In a recent development, theoretical physicists and nanoscientists at EMBL Australia and UNSW joined hands to explain the complicated mechanisms that govern how fast two matching strands of DNA can come together fully to form double stranded DNA.
The findings are published in the journal Nucleic Acids Research.
In fact, some fifty years ago, a theory was proposed that hypothesized the mechanism of hybridising of DNA strands. It says, this is determined by the initial contact that leads to further attaching of the string of matching bases on the DNA strands.
Meanwhile, until now, the theory has not been proven due to many complexities around DNA biology.
Hypothetically, there are large number of pathways using which two fully dissociated strands can attach to each other. DNA strands don’t form a completely hybridized duplex in an instant. At some point, only two or three base pairs join in spontaneously.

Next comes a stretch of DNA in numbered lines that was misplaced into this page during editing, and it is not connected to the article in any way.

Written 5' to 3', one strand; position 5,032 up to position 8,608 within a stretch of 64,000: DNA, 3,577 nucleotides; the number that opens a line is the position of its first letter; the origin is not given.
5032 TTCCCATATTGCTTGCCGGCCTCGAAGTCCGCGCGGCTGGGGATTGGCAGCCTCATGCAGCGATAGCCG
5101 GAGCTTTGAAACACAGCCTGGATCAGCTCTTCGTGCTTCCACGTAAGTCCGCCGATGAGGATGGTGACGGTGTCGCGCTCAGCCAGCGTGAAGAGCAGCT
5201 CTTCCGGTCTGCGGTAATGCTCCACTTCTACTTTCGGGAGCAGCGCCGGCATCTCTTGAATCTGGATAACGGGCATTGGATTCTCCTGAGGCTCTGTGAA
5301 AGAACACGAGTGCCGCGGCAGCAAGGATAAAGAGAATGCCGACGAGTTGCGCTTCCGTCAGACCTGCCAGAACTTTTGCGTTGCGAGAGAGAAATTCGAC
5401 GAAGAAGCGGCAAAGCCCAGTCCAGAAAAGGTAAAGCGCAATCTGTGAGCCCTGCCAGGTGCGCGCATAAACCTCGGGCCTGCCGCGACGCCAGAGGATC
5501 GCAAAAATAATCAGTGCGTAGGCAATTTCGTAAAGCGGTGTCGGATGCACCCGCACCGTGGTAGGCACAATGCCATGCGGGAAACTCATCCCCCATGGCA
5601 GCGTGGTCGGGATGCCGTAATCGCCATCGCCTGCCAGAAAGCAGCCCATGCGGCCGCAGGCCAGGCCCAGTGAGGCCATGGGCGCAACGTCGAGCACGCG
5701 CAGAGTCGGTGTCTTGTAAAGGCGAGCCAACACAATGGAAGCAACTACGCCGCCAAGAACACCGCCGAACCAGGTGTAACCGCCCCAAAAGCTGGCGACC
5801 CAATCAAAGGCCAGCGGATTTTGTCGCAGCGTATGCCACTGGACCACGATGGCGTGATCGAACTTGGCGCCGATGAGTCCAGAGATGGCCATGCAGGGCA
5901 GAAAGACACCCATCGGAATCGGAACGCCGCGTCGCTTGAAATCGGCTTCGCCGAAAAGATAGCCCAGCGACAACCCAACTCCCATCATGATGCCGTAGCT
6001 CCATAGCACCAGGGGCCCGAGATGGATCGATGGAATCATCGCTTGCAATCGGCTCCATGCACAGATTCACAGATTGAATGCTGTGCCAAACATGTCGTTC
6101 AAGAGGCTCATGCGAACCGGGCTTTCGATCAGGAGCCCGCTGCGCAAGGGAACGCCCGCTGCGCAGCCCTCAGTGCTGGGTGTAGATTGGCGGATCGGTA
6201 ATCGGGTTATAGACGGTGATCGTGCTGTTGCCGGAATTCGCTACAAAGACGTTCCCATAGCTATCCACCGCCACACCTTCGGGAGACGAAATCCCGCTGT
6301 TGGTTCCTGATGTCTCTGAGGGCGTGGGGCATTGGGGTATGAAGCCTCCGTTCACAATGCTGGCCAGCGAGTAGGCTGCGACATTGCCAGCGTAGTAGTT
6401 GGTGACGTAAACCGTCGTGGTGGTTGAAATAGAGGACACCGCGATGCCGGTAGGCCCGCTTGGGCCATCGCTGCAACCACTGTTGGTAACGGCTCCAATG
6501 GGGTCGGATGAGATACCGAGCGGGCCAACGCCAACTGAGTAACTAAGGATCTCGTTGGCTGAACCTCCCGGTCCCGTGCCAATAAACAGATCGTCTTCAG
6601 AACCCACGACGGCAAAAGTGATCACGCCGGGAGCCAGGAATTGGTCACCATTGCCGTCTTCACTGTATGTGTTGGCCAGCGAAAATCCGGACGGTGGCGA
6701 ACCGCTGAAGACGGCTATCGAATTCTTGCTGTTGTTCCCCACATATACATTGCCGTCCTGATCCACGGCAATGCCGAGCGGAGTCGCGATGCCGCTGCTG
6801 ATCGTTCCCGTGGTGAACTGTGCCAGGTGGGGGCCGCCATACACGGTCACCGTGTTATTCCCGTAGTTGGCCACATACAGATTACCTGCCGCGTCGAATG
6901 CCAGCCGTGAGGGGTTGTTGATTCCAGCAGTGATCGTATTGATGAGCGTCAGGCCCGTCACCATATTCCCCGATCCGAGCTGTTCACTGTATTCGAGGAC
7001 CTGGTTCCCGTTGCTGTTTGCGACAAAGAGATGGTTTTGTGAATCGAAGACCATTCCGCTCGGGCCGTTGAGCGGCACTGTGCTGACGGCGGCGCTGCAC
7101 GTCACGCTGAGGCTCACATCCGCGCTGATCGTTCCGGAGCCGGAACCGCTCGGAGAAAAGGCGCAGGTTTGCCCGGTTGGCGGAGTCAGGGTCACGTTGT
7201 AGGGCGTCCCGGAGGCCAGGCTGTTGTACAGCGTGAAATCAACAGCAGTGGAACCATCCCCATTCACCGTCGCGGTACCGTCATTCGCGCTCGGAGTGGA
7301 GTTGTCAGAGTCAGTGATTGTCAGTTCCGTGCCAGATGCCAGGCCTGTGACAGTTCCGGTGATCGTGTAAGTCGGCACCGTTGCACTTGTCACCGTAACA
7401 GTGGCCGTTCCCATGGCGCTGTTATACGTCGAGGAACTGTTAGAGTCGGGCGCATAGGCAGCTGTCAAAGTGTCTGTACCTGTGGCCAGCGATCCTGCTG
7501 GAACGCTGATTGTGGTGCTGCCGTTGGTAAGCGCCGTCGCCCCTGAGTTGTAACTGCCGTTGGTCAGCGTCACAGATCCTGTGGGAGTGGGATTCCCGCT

This describes a nucleating event, stated the associate who led researchers at UNSW Science, UNSW Medicine & Health, and Imperial College, London.
To demonstrate the hybridising of DNA strands, this involved building a simple mathematical model with only two parameters. In this model, the researchers questioned if the number of nucleating interactions can be determined, and their stability, if this will enable to predict hybridization rates. And the answer to this was yes, stated the lead researcher.
The quantitative testing of the model involved translating the original hypothesis into a mathematical statement that could be used to measure against experimental observations with man-made DNA.
The simplicity of the model is pivotal to the predictive power of the model, explained the lead researcher.
The number of parameters is important in a mathematical model to be useful to make predictions.